Half of Italy's 20 regions, which include the cities Rome, Milan and Venice, will be entering new coronavirus restrictions from Monday, March 15. The measures will be effective through April 6, according to a decree passed by Italian Prime Minister Mario Draghi's cabinet on Friday.
In regions demarcated as "red zones" people will be unable to leave their houses except for work or health reasons, with all non-essential shops closed. In "orange zones," people will also be banned from leaving their town and their region -- except for work or health reasons -- and bars and restaurants will only be able to do delivery and take-away service.
Affected regions will be labelled red or orange, depending on the level of contagion. Regions that report weekly COVID-19 cases of more than 250 per 100,000 residents will also automatically go into lockdown, meaning that other regions could also be affected during this time period.
The health ministry said that the aim of the measures is to get the R rate -- the number of people that one infected person will pass the virus onto -- down to 1.
Additionally, over Easter weekend, the entire country will be considered a "red zone," and will be subject to a national lockdown from April 3 to 5.
Italian Prime Minister Mario Draghi said new coronavirus measures are "necessary" because "we are unfortunately facing a new wave of infections" one year after the start of the pandemic.
The country's R rate is now at 1.6 with coronavirus variants increasing the spread of the virus, according to the health ministry.
The variant B.1.1.7, which was first identified in the United Kingdom, is also now prevalent in the country, according to the health ministry, who also said that they are worried about the presence of small clusters of the Brazilian variant.
The UK variant was originally found to be more easily transmissible -- and new data published in the medical journal, the BMJ, supports claims from UK officials, based on preliminary data, that the variant may be more deadly, as well.
Meanwhile, the variant first reported in Brazil, known as P.1, may be up to 2.2 times more transmissible and could evade immunity from previous COVID-19 infection by up to 61%, according to a modeling study, released earlier this month by researchers in Brazil and the UK.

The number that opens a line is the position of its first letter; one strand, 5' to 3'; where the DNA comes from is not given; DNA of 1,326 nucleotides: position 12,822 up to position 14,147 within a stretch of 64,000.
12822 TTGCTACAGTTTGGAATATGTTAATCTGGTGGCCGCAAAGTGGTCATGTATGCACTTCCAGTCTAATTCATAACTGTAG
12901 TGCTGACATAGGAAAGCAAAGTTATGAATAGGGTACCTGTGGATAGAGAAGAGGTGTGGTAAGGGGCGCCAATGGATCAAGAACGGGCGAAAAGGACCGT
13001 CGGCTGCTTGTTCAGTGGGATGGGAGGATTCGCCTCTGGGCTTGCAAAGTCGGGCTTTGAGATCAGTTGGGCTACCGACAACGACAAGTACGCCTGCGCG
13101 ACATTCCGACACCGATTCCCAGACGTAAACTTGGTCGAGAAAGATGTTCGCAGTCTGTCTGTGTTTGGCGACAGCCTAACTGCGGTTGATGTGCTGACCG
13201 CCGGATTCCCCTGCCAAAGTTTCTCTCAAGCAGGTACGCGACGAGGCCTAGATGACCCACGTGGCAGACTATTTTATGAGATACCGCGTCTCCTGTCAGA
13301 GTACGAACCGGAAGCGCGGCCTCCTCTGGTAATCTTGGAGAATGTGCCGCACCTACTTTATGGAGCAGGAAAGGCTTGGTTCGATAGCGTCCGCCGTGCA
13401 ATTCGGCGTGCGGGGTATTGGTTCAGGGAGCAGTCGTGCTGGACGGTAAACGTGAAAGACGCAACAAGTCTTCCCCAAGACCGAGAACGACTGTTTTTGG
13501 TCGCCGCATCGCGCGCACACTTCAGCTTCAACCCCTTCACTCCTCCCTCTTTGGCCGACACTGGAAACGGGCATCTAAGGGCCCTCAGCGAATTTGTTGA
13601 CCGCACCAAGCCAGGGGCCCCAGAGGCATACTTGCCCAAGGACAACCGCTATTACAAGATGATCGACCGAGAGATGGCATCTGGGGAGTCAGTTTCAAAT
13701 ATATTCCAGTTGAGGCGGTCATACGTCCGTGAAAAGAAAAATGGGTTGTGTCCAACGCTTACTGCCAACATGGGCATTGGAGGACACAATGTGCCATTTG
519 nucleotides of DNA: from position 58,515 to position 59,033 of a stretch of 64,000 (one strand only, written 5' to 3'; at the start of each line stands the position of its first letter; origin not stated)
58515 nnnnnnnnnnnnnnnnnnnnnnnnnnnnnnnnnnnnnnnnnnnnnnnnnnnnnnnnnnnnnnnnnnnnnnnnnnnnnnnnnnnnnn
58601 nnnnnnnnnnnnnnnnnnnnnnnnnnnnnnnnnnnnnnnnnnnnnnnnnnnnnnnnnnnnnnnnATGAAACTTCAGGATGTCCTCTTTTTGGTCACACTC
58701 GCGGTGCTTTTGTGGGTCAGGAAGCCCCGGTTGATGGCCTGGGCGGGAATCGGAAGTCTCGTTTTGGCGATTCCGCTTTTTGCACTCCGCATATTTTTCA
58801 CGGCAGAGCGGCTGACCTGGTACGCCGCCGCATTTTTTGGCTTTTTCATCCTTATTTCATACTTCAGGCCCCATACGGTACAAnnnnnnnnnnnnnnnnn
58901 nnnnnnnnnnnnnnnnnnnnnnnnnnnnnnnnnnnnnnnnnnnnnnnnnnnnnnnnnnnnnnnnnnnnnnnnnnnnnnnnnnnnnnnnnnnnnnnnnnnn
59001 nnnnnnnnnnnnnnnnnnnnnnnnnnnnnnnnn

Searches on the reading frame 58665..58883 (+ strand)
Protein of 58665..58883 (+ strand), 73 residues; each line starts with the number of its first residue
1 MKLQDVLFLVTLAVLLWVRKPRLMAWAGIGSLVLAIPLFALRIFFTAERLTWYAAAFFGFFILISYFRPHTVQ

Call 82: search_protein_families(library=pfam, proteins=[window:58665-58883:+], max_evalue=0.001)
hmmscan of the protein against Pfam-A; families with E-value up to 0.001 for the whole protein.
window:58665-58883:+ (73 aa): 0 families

Speaking at a vaccination center at Rome's Fiumicino airport on Friday, the PM said he understands the toll that lockdowns take on society, but the upcoming measures were a necessary step to ensure the situation didn't further deteriorate.
"I am aware that today's measures will have consequences on children's education, on the economy and also on the psychological state of us all," Draghi said.
Italy was under a national lockdown from March to May 2020, however there have been many localized lockdowns in regions across Italy since.
A long road ahead
In the past week, there have been 150,175 new coronavirus infections, up nearly 15% from the previous week, according to Draghi.
On Thursday alone Italy reported more than 25,000 new daily cases. That was its highest record since November -- and it jumped to over 26,000 cases on Friday.
The last two weeks have also seen an additional 5,000 people in hospital with COVID-19, with the number in intensive care increasing by more than 650, he said.
In tandem with the lockdown, the PM also promised to accelerate the country's vaccination program, even as Italy banned the use of vaccines from a specific batch of AstraZeneca doses following the death of a serviceman in Sicily, who had died of cardiac arrest one day after receiving his first dose of the vaccine.
Draghi said the Italian Medicines Agency's (AIFA) suspension of that specific AstraZeneca batch was "a precautionary decision, in line with what has been done in other European countries."
The European Union's medicines regulator, the EMA, is currently investigating whether the shot could be linked to a number of reports of blood clots.
Draghi added that "the opinion of AIFA, shared by scientists, is that there is no evidence that these events are related to the administration of the vaccine," he added.
Meanwhile, some European nations have completely paused their AstraZeneca rollout while the EMA investigation continues. The European drugs regulator said the benefits of the AstraZeneca vaccine outweigh the risks, and did not recommend suspending use.
"There is currently no indication that vaccination has caused these conditions, which are not listed as side effects with this vaccine," the EMA said in a statement on Thursday.
"Whatever the final decision of the EMA, I can assure you that the vaccination campaign will continue with renewed intensity," Draghi continued.
On Saturday, Italy's new COVID-19 commissioner Paolo Figliuolo said, "By this summer, all Italian adults will be vaccinated," noting that the Johnson and Johnson vaccine, which is expected to be the next coronavirus vaccine authorized by the EU, will be "decisive."
Only 3.08% (1,861,852 people) of Italy's eligible population has been fully vaccinated so far, with 6,219,849 doses administered, according to the latest data from Johns Hopkins University (JHU).
Italy, once the epicenter of COVID-19 in Europe, has marked 3,149,017 COVID-19 cases in total. The country ranks sixth highest in the world for coronavirus fatalities, with 101,184 deaths recorded, according to JHU.